Relativism: Missing The Truth

| 06-07-AD2013 | [11]

Patrick Pierce - Relativism

Whether a moral, ethical or philosophical statement can be absolutely true is the central issue of our time. We live in a culture bombarded by messages from television, books, radio, magazines and social media.  The discoveries of archaeology and technology in the last 100 years have placed the entire past and a vision of the future at our doorsteps.

We each have at our fingertips an opportunity Aristotle or Voltaire would practically have given their lives for: We can wade into an almost endless supply of facts and piece together what is true or not true about life, death, the world, the soul and the progressive income tax.

Where science ends, we can rely upon the greatest philosophers and thinkers humanity has ever known to try to see over the edge. We can climb onto their shoulders and peer out further towards the truth.

The only thing holding us back is a malignant theory of our own invention: The idea that there is no truth to find. As the world has grown smaller and the perspectives of all the cultures have come into focus, some among us have decided that because there are so many belief systems, all of them must be equal.

More than just a cultural assertion, though, the core idea that everything is subjective has infested all fields from morality to literary criticism, politics to philosophy. And in the end it halts the oldest and noblest of human endeavors: the pursuit of truth. Plato, after all, was not looking for his views to be thrown lamely onto a pile with all the others. Augustine did not end his every sentence with “…but that’s only my opinion.” Indeed, Jesus Christ did not suggest that his words offered one of many truths, that his life was a suggestion as to one possible way to lead your life, that he offered one a way to eternal life but that others were just as good.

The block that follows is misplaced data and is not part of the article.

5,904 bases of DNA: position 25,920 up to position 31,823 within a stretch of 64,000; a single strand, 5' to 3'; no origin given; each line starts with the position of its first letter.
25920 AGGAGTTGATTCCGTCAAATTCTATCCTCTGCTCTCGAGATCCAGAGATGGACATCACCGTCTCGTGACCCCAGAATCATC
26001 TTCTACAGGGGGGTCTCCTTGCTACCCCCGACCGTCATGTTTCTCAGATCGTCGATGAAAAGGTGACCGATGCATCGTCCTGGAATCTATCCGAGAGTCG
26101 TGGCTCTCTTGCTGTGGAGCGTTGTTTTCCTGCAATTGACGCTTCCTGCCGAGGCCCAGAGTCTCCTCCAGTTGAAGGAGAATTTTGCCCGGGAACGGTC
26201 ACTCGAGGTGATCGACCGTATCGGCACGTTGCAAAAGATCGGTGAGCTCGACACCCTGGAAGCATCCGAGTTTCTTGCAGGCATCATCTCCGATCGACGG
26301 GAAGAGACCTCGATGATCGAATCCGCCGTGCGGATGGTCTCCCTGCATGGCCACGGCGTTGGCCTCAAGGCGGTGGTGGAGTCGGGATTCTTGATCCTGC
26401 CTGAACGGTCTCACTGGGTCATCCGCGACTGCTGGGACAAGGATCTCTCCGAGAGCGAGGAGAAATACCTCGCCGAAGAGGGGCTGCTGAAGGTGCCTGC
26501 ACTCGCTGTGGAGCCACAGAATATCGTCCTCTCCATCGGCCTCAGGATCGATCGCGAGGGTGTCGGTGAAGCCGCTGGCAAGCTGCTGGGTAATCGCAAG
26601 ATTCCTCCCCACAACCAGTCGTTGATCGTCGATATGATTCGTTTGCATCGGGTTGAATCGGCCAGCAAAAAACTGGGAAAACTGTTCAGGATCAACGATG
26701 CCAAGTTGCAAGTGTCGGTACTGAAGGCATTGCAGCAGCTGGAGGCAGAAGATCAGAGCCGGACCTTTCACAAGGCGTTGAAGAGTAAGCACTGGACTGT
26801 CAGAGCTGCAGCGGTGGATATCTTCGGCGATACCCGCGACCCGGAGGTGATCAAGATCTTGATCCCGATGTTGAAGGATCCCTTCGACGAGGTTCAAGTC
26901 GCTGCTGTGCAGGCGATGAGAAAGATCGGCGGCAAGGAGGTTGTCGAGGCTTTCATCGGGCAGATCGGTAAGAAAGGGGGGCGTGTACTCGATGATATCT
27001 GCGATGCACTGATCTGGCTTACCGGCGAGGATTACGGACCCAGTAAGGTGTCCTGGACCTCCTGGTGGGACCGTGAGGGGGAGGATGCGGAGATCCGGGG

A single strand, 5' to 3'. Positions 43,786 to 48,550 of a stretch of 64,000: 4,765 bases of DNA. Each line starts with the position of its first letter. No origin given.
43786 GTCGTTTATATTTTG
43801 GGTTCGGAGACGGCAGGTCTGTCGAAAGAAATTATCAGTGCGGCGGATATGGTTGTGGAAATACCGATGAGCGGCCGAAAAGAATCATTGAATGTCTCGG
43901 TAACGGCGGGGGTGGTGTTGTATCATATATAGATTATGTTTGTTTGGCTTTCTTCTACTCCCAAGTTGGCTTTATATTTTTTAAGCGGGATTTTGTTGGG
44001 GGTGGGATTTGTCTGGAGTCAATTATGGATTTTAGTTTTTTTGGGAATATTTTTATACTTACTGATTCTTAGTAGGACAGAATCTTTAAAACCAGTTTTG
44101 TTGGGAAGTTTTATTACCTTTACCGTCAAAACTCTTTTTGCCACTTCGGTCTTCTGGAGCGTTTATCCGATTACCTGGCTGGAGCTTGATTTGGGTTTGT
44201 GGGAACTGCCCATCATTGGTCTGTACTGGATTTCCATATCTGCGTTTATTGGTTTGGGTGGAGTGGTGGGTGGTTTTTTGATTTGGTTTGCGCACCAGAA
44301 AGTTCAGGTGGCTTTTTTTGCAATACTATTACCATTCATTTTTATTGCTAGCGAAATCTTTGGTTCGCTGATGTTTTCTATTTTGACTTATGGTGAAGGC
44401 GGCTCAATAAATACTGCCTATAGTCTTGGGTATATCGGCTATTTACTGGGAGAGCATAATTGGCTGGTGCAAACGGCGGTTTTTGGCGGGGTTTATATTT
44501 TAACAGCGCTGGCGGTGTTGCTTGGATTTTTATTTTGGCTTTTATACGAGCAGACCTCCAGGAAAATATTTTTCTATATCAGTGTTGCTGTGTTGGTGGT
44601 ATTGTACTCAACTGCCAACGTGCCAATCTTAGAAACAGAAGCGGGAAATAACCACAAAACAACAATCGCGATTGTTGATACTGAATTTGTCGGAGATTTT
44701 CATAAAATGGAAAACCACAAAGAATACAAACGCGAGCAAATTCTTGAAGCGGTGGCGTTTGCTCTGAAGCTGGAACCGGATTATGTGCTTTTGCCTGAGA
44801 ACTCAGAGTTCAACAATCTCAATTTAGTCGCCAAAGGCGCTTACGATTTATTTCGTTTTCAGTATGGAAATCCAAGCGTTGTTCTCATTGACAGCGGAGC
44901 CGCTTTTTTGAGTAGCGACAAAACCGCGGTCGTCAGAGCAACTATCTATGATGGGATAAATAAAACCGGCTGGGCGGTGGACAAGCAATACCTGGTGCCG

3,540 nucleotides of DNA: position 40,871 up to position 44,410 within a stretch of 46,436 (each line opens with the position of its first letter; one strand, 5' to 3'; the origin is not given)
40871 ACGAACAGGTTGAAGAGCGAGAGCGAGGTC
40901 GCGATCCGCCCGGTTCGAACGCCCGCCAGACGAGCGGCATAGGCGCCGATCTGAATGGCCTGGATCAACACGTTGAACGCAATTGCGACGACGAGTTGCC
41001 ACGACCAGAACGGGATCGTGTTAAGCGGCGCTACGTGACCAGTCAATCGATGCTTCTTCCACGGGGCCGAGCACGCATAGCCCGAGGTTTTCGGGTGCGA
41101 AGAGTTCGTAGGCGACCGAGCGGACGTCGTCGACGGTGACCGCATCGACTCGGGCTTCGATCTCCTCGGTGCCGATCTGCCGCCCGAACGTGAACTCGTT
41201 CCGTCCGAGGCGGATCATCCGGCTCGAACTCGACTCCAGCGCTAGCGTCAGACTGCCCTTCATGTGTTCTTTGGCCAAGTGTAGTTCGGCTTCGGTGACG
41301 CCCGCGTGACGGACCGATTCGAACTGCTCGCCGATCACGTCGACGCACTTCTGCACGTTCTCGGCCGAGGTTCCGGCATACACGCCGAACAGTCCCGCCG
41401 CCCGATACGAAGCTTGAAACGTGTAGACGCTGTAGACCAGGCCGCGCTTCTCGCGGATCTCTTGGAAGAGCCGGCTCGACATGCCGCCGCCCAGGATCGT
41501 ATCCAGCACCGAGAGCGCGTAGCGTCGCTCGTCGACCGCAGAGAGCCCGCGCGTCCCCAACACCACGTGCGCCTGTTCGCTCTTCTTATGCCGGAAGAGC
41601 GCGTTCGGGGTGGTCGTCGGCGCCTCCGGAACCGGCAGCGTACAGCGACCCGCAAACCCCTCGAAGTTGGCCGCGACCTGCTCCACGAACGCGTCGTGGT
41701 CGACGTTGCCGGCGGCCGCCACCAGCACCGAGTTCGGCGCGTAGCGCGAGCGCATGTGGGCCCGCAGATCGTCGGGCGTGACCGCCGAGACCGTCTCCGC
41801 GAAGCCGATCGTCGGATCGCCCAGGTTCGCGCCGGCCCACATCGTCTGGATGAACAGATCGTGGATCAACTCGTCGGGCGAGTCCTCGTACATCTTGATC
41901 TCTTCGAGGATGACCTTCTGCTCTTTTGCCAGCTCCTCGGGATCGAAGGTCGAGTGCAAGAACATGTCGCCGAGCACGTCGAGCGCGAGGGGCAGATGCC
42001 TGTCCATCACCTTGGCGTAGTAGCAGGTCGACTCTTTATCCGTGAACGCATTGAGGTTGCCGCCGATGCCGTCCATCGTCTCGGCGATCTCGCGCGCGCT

Stepping back, there has been a driving quest to discover the truths of our existence since mankind was born. Successive generations around the world have offered their greatest thinkers to ponder the greatest truths. Each then built on what had come before.

Now, with our vast technology and all of history and philosophy a few clicks away, we seem to be on overload and have declared a tie in humanity’s greatest project–what is the Truth? In doing so, we offer to those who strived before us the weak and hollow reply that there is nothing exalted to find. We sit amongst the greatest treasure trove of informational and historical resources ever and declare that every individual or civilization that came up with a theory is equally right–and equally wrong.